• Bakken (Montana, North Dakota) 987 and 990 [7]
  • Utica (New York, Pennsylvania, Ohio, West Virginia) 110 and 102 [7]
  • Weighted average for the above: 699 and 713 [7]
  • Anadarko 370 and 372 [8]**

New-well gas production per rig (thousand cubic feet per day)

  • Permian 1,097 (February) and 1,107 (March) [7]
  • Eagle Ford 4,436 and 4,518 [7]
  • Marcellus 12,865 and 13,028 [7]
  • Niobrara 4,156 and 4,266 [7]
  • Haynesville 7,011 and 7,112 [7]
  • Bakken 1,424 and 1,455 [7]
  • Utica 10,371 and 10,472 [7]
  • Weighted average for the above: 3,500 and 3,509 [7]
  • Anadarko 2,507 and 2,512 [8]**

It’s important to note, however, that the above initial shale play production rates do not last. Unconventional wells produce very high initial rates before quickly declining to substantially more modest production levels, meaning revenues from these wells are highly front-loaded.

“High initial production rate and steep initial decline is characteristic of shale wells (and is a lot different than the slower decline in many conventional gas wells), meaning that most of a project’s revenues – sometimes as high as 80 percent of total lifetime well revenues – can accrue over the first five to seven years of the well’s producing life,” writes Seth Blumsack, Program Chair for Energy Business and Finance at Penn State’s Department of Energy and Mineral Engineering. [9]

Indeed, a recent Uppsala University thesis on the topic described the average Eagle Ford well as reaching peak production within a few months before declining 75 percent from its peak over the first year of operation, followed by an 87 percent decline from peak production in the second year. [10] The Eagle Ford formation accounts for about one-fourth of cumulative tight oil production, according to the U.S. Energy Information Administration. [11]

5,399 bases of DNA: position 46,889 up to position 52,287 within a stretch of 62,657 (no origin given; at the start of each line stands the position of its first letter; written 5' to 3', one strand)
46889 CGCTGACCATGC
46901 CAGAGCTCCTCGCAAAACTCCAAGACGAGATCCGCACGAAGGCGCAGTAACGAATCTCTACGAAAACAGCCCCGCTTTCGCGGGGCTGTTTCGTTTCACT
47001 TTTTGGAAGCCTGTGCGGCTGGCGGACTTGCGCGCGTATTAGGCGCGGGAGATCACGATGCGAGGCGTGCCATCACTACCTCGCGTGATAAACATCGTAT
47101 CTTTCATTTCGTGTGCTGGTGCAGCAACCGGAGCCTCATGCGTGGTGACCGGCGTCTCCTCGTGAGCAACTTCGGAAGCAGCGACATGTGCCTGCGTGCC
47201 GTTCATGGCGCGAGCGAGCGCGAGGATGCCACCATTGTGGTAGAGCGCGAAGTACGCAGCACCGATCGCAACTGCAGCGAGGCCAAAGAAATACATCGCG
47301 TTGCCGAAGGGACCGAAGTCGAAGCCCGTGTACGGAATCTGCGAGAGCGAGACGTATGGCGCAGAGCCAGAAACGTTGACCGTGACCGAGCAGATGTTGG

The bottom line: Kingdom Exploration’s Lagarde project proposes the operation of 10-plus wells, each producing a potential 250 to 1,500 BOE per day, with per-well development and drilling costs running to approximately $2 million. This combines production figures that are comparable to the major U.S. shale plays but with substantially more room for profit potential as they come at a fraction of the drilling and development costs and can be expected to be more consistently productive over time.

*These figures represent estimates at a fixed point in time. Well costs vary between companies and across time due to a variety of factors.

** Because EIA does not provide Anadarko’s figures for February and March, these are August and September 2017’s production figures.

Sources (links current as of October 2017):